The Importance of Sleep 0



The Importance of Sleep

Why do we sleep?


The truth is, we’re not entirely sure. We know that sleep is essential to maintaining many of our key functions such as speech, memory and creative thinking, but we’re still not entirely sure why. In 2013, American scientists came up with a plausible explanation which still isn’t fully understood - they found, through an experiment on mice, that during sleep cerebral spinal fluid is pumped round the brain like a washing machine flushing out waste products. Another factor could be brain consolidation - sleep allows our brains to process and store all the information we’ve gained throughout the day.


How important is sleep?


Simply put, it’s essential. While a sleep deficit (not getting enough sleep) can have catastrophic effects such as crashing the car or walking out into traffic, it can also be a long, slow drain on the  basic functions of health and wellbeing:


  • As we’ve already stated, sleep allows the brain to consolidate and flushes out toxins around the brain that could impair brain function - this leads to healthy brain activity and a more positive, fast-moving mental attitude. That means that a well-rested person thinks better, learns quicker and feels more creative. Poor sleep can lead to depression, failure to maintain relationships and risk-taking behavior.


  • Good sleep allows the repair of heart and blood vessels - so lack of sleep can mean an increased risk of heart and kidney diseases as well high blood pressure and stroke. 


  • Obesity is linked to sleep deficiency too, especially in teenagers. One study revealed that the risk of becoming obese increased with every hour of sleep deficit regularly experienced.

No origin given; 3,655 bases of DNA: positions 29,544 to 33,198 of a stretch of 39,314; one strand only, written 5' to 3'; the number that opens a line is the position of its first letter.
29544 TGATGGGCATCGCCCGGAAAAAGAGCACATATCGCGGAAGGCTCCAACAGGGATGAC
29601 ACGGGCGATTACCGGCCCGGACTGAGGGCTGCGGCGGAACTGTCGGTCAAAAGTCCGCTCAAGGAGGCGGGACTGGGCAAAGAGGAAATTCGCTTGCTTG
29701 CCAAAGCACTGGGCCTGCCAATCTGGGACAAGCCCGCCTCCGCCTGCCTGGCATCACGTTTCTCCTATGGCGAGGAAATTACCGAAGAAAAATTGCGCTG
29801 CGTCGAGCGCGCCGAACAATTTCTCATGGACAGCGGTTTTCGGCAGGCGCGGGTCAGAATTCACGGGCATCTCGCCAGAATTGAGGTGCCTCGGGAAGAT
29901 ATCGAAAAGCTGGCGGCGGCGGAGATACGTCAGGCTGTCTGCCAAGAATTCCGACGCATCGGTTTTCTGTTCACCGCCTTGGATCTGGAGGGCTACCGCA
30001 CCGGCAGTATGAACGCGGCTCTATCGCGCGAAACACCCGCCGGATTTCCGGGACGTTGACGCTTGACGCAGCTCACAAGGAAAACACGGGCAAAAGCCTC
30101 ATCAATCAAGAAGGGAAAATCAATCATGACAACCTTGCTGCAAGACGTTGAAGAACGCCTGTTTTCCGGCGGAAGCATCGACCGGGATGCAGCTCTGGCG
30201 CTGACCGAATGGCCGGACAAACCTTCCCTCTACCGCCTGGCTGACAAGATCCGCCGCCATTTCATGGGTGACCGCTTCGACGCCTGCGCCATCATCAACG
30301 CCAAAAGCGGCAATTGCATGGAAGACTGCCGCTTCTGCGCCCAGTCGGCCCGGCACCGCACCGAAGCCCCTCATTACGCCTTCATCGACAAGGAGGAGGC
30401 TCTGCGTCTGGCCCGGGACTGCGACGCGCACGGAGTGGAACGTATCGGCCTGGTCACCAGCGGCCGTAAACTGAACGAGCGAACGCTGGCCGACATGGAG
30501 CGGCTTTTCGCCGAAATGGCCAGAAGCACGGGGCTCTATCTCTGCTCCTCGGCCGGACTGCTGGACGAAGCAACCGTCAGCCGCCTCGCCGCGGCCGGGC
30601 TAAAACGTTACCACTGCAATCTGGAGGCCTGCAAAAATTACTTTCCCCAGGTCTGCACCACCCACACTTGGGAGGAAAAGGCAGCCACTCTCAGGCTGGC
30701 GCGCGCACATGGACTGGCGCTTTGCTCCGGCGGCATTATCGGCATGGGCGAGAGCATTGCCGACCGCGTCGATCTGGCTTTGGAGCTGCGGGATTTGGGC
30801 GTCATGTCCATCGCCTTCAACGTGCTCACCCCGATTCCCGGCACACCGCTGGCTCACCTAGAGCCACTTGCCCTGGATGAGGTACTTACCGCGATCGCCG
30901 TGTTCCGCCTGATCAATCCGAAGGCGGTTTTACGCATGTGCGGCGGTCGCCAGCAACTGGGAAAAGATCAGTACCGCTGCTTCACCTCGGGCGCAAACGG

• Sleep supports growth and development - hormones that deliver normal growth and development are triggered by sleep. Children and teenagers who don’t sleep enough may deprive their bodies of the opportunity to develop normally.


  • Lack of sleep affects the immune system which protects us against outside threats. The better our sleep patterns, the more easily we fight common infections.


How much sleep do I need?


Sleep needs vary as we grow - newborns need 16-18 hours out of 24, while pre-school children require 11-12 hours in the same period. School-age children need a minimum of ten hours sleep every night, and teenagers aren’t far behind with 9-10 hours required. Adults generally benefit from 7-8 hours sleep, whilst seniors may find their sleep needs reduce to just seven hours.


So if sleep is so vital, how do we ensure we get a good night’s sleep?


Sleep hygiene


There are many ways to improve our quality and quantity of sleep;


  1. Reduce screen time - set an alarm to turn off computers and TVs an hour before bedtime to allow your brain to adjust. You can also get apps that change the ‘blue screen’ color to a more orange hue as the evening advances - blue screen is known to keep the brain active, hindering good sleep.
  2. Cool it - a cool, dark bedroom will help you sleep longer and more deeply. Buy some blackout curtains and add extra bedding rather than overheating your bedroom.
  3. Decaffeinate - it’s obviously really. If caffeine wakes you up, it’s a seriously bad idea when you want to sleep! For some of us that means cutting out caffeine after lunch, for others it means rescuing our overall caffeine intake by replacing coffee, tea or energy drinks with caffeine-free drinks.
  4. Get out more - exercise in the daylight has two effects: it makes us more tired, which means we’re more likely to sleep well, but also daylight also affects our ‘brainstem switch’ a neural function that appears to need daylight to activate it, so that later in the day it can ‘switch off’ our wakefulness, helping us sleep better.

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